Creating MRNet communication network...
Waiting for debug servers to attach to MRNet communications network...
Timeout in 400 seconds. Please wait for the attach to complete.
Number of dbgsrvs connected: [0];  Timeout Counter: [1]

...

Finalizing setup...
Attach complete.
Current rank location:

After this, you will get an output that, among other things, tells you which line of your code each process is on, and what each process is doing. This can be helpful to see where the hang-up is.

If you accidentally attached to the wrong job, you can detach by running:

dbg all> release $my_prog

and re-attach with the correct job ID. You will need to change your dummy name from $my_prog to something else.

When you are finished using gbd4hpc, simply run:

dbg all> quit

Do not forget to exit your interactive session.

valgrind4hpc

Valgrind4hpc is a Valgrind-based debugging tool to aid in the detection of memory leaks and errors in parallel applications. Valgrind4hpc aggregates any duplicate messages across ranks to help provide an understandable picture of program behavior. Valgrind4hpc manages starting and redirecting output from many copies of Valgrind, as well as recombining and filtering Valgrind messages. If your program can be debugged with Valgrind, it can be debugged with valgrind4hpc.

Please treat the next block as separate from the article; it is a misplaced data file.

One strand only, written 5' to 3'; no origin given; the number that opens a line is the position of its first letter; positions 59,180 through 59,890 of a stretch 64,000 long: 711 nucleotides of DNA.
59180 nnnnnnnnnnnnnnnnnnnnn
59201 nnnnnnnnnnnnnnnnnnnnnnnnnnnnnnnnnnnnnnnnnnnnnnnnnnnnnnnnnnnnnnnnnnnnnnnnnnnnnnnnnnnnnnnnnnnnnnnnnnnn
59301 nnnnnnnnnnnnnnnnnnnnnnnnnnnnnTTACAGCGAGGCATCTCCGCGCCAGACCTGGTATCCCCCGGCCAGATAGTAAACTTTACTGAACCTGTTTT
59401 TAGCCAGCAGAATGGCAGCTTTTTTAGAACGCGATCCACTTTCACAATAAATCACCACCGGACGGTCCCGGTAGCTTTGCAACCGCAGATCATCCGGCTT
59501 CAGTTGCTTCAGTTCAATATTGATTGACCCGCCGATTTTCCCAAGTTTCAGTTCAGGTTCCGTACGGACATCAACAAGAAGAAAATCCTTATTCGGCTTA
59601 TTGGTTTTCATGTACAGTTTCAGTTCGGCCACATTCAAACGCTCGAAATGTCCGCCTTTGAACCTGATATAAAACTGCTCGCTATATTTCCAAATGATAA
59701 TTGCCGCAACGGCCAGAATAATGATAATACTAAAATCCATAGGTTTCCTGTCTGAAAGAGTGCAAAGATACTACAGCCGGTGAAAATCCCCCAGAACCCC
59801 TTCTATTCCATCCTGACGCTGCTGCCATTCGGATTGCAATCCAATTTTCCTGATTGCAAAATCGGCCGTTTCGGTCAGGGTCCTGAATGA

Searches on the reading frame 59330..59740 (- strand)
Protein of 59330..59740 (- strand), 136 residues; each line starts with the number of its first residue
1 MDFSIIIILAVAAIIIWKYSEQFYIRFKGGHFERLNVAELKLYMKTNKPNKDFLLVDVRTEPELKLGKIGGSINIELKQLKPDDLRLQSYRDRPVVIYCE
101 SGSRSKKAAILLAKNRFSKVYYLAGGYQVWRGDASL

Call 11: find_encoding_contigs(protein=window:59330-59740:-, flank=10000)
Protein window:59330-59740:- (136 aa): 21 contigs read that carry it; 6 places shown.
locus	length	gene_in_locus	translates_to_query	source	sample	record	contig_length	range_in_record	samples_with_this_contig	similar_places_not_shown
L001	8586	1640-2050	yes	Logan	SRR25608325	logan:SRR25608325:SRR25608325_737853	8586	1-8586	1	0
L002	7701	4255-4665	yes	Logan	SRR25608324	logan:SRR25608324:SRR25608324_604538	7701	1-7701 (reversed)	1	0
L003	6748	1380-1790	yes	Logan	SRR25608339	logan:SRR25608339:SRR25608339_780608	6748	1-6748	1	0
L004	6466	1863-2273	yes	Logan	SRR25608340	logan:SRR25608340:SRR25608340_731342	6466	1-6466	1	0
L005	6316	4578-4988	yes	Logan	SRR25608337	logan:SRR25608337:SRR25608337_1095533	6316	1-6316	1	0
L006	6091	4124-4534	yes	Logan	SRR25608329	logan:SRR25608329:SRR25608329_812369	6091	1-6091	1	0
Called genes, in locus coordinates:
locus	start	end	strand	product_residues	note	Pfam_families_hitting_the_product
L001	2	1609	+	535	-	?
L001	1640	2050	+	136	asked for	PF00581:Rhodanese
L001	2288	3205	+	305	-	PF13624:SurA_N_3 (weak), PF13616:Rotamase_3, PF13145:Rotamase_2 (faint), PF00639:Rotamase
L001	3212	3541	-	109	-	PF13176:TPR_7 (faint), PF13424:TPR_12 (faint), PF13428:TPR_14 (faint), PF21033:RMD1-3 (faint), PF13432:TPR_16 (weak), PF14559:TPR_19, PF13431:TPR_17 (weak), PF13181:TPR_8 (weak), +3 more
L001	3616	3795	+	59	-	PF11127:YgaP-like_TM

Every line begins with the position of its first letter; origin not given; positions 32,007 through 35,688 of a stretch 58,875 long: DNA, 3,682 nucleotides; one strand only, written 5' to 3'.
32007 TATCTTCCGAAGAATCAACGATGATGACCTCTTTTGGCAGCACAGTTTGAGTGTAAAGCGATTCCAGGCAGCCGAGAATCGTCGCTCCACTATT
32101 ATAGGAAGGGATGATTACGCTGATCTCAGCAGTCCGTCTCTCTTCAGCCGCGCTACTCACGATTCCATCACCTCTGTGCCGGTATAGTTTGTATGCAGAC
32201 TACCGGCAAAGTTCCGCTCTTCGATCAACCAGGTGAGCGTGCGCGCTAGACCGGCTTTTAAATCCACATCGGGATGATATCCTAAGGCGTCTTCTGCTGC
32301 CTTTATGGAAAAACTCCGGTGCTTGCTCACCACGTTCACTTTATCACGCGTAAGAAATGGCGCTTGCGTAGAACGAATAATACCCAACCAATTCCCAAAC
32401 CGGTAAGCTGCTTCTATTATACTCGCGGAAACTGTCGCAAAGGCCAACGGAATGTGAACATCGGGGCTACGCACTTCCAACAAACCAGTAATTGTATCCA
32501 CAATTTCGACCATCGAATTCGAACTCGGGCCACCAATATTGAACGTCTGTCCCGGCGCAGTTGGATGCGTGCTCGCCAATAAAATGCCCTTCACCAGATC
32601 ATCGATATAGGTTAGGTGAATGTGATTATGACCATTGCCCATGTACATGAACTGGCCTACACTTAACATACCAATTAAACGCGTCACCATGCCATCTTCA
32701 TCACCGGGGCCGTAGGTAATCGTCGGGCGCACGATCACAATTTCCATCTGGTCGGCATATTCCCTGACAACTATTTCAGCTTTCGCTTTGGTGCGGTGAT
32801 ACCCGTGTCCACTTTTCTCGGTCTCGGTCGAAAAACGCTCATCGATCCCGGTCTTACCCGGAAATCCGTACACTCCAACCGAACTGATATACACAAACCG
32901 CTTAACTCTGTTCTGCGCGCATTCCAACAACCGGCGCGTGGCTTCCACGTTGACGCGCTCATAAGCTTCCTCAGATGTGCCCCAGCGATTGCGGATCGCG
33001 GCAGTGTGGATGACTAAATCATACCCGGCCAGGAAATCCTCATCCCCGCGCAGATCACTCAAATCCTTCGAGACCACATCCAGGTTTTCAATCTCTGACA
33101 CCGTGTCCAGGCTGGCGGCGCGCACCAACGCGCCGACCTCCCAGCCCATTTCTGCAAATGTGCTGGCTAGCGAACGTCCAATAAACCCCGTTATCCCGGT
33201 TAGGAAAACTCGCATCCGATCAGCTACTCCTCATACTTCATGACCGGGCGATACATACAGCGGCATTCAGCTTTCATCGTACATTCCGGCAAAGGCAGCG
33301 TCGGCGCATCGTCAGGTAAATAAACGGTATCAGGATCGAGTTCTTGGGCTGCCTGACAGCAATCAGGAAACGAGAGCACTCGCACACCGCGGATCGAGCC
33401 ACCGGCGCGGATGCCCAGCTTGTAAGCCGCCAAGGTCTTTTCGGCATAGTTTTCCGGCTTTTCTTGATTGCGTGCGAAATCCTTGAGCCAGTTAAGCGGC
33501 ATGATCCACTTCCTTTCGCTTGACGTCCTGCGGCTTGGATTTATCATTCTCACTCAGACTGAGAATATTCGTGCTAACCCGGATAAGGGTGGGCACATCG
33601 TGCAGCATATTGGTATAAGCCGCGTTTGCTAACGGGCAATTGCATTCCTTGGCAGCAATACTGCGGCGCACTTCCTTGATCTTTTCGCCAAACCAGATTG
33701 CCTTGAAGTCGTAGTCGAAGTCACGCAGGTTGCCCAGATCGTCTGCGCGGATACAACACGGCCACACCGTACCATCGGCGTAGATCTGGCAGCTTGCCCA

The valgrind4hpc module enables the use of standard valgrind as well as the valgrind4hpc version more suitable to parallel programs.

Warning